Tastings This Thursday-Saturday!
Incredible Austrian & German new releases...plus a couple of other obscure suprises!
Thursday, April 12:
Bergerac Blanc, Domaine du Petit Paris 2010- $9.99/btl ($7.99 by case or mixed case): We at JWS are long-time fans of the wines of France's Sud-Ouest (Southwest), the region of cassoulet, foie gras and starchy things cooked in duck fat. And, the traditional reds of Cahors and Madiran have probably found their way onto your wine rack if you shop here regularly. Now, with warm weather approaching, here's the first of a group of sensational whites we'll be stocking: a very Bordelaise mix of Sauvignon Blanc and Semillon from Patrick Geneste and his excellent Domaine du Petit Paris. It's crisp, racy, plenty long on the palate and surprisingly full and elegant, given its moderate price. This is another wine we'd heavily suggest for consideration as your "house white" for purchase by the case or mixed case, as we're hard-pressed to think of a better value for well under $10.
St Laurent, Wimmer-Czerny (Wagram, Austria) 2009- $17.99/btl ($14.40 by the case or mixed case): Here's the first in a series of German and Austrian bottlings we'll be featuring from the selections of Daniel Hubbard of specialty importer, DSWE. And what a great introduction to the underrated- and spectacular- red wines of Austria this is! Hans Wimmer's vineyards are all Demeter-certified biodynamic, and his natural approach to winegrowing results in bottlings that are utterly transparent in displaying both intense purity of fruit and the underlying minerality of his exceptionally-sited vineyards. In the case of his '09 St Laurent (think of the spice-inflected fruit of Pinot Noir), you encounter the loess (without getting too technical, it's alluvial silt from the Danube) underpinning the vineyard in both the aroma and the structure of the wine. We're dumbfounded as to how so much character, aroma, flavor and intensity can be packed into a red wine of only 12.5% alcohol, but that's the miracle of the finest Austrian reds. As you might imagine, this is one versatile wine as well; you can take it on a picnic or serve it with a crown roast of pork.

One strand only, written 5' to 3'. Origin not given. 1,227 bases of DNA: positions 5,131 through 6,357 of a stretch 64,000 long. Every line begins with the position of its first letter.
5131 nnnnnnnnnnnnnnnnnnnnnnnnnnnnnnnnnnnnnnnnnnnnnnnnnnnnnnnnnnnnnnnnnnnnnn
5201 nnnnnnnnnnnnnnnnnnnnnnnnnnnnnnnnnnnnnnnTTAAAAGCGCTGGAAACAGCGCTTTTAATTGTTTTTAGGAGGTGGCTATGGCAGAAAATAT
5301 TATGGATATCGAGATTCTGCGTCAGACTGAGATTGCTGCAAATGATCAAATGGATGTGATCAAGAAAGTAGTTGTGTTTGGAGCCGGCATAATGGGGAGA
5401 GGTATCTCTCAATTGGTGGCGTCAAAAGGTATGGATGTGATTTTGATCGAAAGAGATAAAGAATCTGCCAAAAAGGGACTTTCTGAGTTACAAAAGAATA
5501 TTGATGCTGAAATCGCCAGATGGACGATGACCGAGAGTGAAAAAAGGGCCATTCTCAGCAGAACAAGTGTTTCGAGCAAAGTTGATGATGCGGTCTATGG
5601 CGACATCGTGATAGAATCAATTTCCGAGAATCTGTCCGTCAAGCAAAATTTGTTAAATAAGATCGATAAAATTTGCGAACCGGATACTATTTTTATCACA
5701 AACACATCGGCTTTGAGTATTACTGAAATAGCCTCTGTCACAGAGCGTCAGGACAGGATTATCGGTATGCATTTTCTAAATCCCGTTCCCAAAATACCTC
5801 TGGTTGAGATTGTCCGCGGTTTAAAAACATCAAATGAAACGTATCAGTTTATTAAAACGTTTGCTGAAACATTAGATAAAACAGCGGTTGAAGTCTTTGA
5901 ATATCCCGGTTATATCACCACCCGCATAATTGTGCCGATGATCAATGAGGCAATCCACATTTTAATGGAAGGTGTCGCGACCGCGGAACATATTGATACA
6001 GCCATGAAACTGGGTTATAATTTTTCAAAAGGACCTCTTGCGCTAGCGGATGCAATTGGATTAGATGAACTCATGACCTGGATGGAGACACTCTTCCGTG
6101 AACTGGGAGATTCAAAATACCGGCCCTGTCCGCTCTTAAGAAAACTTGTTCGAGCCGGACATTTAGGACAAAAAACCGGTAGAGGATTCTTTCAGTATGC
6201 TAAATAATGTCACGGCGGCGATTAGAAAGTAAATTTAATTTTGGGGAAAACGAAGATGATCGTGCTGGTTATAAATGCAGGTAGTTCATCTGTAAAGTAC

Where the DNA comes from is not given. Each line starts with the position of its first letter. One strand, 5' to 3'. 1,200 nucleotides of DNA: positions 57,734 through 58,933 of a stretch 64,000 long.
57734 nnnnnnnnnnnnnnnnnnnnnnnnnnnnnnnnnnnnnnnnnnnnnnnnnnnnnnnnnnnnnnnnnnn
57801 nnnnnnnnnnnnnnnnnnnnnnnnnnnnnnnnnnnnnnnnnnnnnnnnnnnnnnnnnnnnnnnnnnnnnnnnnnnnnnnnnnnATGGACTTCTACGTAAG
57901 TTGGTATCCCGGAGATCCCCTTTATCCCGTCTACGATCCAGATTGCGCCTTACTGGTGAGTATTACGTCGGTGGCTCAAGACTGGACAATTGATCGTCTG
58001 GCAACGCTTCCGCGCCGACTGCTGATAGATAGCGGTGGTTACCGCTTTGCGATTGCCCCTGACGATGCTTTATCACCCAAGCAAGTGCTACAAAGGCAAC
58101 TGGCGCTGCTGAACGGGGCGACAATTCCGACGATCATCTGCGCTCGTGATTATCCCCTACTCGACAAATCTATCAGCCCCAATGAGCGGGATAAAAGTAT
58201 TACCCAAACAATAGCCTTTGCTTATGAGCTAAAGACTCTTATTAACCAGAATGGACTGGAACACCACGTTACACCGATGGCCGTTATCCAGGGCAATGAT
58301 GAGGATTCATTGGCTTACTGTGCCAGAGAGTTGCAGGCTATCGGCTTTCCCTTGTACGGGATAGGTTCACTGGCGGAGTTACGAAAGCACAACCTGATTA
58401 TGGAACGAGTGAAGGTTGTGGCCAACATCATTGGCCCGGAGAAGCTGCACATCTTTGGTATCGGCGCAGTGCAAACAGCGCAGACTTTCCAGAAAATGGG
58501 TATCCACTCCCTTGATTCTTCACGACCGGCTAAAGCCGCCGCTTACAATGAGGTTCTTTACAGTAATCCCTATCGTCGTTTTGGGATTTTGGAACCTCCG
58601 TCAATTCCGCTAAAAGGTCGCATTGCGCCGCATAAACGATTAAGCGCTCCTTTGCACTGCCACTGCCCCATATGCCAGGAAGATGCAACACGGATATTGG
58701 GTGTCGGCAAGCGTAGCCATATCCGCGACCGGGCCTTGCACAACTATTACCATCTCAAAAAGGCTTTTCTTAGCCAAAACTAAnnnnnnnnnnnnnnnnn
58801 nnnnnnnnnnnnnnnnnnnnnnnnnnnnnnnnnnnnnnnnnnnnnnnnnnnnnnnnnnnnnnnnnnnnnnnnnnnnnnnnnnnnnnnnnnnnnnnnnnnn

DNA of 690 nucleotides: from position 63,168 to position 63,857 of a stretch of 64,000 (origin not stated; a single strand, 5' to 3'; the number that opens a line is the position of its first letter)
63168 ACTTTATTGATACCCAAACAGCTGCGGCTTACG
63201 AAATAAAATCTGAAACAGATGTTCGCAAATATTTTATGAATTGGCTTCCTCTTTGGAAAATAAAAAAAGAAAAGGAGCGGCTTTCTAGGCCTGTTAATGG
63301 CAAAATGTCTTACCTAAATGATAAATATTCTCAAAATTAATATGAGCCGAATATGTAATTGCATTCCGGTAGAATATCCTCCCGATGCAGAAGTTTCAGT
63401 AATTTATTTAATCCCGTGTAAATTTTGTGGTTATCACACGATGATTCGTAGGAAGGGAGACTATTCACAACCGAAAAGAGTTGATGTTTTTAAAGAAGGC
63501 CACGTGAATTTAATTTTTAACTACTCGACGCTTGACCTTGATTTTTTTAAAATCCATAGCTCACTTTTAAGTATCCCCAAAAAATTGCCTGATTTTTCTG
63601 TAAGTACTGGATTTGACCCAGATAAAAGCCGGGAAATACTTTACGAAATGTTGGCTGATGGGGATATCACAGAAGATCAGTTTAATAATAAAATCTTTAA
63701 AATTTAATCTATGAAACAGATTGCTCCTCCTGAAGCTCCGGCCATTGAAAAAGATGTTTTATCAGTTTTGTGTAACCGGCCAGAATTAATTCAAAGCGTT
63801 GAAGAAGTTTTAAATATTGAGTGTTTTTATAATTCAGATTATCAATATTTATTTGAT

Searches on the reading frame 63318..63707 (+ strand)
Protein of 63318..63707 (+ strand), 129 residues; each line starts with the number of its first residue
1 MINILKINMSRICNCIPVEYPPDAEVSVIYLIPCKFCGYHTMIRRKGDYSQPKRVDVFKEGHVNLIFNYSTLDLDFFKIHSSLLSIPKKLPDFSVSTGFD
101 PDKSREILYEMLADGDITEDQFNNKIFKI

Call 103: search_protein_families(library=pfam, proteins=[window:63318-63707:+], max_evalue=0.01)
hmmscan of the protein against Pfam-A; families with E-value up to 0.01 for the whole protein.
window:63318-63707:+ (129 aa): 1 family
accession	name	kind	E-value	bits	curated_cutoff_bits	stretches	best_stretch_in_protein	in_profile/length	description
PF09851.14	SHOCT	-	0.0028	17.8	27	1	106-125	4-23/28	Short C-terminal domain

Friday, April 13:
Riesling "Quinterra" QbA, Kuhling-Gillot (Rheinhessen, Germany) 2010- $14.99/btl ($11.99 by case or mixed case): The estate of Kuhling-Gillot has been operated for years by the women in the family, and the current young proprietor, Carolin Gillot, has been in charge since 2002. In that short time, she has become one of Germany's leaders in natural/sustainable/biodynamic winegrowing, and her classic, dry Rheinhessen Rieslings rival those of Weingut Keller in the region's top rank of growers. As in almost all of Germany, 2010 is a vintage of extraordinary quality...but only for those growers with enough courage to resist the temptation to de-acidify and to allow the wines to make themselves. In the case of Gillot's 2010 Quinterra, that meant harvesting at almost Spatlese levels of maturity and fermentation to dryness. The result is a wine of massive richness, incredible structure, intense minerality (provided by red slate vineyards) and a quality we can only describe as "presence", as it literally demands your full attention. Of course, a little smoked trout and horseradish would help things along while you contemplate this gem.